IN AN ERA when creative economies are leading the hypermonetization of every aspect of life, from attention and identity to privacy and time, it’s not surprising that this country’s most progressive models of art education are under attack. In fact, the liberal arts and humanities are besieged across the board, increasingly expected to justify their funding, even their very existence, in universities and beyond. We are witnessing a massive cultural shift when we see the corporatization of higher education—with its top-down power structures, bloated bureaucracies, “synergistic” partnerships

  • interviews June 30, 2015

    Jesse Aron Green

    Jesse Aron Green’s 2008 multimedia installation Ärztliche Zimmergymnastik has been exhibited in parts at Tate Modern, the Whitney Museum of American Art, and ICA Boston, among other institutions. His current exhibition at the Harvard Art Museums, which runs through August 9, 2015, is the first time all sixty-five components—including photographs, prints, video, and sculpture—are being shown together.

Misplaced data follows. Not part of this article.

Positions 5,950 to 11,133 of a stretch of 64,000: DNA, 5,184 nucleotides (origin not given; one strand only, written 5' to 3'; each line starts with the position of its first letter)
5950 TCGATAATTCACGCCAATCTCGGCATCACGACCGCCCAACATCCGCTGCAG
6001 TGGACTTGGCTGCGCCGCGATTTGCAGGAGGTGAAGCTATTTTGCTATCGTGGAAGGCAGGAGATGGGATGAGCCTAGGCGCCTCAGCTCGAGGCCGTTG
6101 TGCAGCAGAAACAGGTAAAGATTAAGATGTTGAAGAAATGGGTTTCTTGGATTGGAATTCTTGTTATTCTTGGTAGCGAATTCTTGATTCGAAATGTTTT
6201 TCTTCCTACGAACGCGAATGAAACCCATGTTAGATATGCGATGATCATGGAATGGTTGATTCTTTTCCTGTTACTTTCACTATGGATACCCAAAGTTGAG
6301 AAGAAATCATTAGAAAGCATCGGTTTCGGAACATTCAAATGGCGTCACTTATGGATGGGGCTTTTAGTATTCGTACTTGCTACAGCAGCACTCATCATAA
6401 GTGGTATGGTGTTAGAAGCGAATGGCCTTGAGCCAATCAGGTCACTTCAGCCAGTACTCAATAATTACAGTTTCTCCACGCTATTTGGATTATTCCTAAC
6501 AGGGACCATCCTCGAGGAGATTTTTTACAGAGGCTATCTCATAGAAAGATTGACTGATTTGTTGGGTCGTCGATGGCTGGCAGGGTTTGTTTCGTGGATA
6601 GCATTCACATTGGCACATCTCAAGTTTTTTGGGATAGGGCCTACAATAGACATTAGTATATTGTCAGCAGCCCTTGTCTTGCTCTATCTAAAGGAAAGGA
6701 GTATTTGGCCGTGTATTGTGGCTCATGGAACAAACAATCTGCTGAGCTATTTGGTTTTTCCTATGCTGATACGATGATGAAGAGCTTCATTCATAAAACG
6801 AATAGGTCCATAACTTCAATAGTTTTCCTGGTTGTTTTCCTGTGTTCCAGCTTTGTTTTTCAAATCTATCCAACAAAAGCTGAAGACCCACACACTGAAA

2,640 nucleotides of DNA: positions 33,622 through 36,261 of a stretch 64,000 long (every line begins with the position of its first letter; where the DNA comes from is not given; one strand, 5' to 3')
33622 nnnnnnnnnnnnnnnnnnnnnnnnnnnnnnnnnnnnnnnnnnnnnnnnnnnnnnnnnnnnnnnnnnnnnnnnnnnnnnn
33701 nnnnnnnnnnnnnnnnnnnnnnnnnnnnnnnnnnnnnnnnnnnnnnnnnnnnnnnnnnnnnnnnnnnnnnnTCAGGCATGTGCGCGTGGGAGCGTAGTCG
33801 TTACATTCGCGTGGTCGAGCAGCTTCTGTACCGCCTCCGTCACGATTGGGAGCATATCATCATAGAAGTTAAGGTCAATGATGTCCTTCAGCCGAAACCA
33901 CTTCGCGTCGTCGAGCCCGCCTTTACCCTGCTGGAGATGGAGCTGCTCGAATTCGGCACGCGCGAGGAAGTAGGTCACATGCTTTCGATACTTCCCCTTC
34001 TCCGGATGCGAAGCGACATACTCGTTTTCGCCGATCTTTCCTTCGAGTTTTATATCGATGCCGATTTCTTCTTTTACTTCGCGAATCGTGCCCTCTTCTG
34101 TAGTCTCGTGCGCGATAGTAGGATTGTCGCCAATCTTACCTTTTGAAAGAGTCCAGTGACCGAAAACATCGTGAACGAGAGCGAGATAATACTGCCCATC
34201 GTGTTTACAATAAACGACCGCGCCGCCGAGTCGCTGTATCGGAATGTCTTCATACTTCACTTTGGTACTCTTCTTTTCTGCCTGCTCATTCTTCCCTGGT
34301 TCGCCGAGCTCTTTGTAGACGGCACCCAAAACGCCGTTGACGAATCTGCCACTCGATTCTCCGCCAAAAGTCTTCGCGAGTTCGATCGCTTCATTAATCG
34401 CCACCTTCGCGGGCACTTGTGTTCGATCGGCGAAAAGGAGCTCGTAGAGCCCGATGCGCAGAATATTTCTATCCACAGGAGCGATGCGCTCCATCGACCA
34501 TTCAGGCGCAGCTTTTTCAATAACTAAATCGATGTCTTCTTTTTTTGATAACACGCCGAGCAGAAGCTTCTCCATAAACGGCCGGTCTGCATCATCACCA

ÄRZTLICHE ZIMMERGYMNASTIK is basically a workout video, so it’s no surprise that some people start to exercise in the gallery. Mirroring the thing in front of you—judging its scale and size against

  • picks March 27, 2015

    Mernet Larsen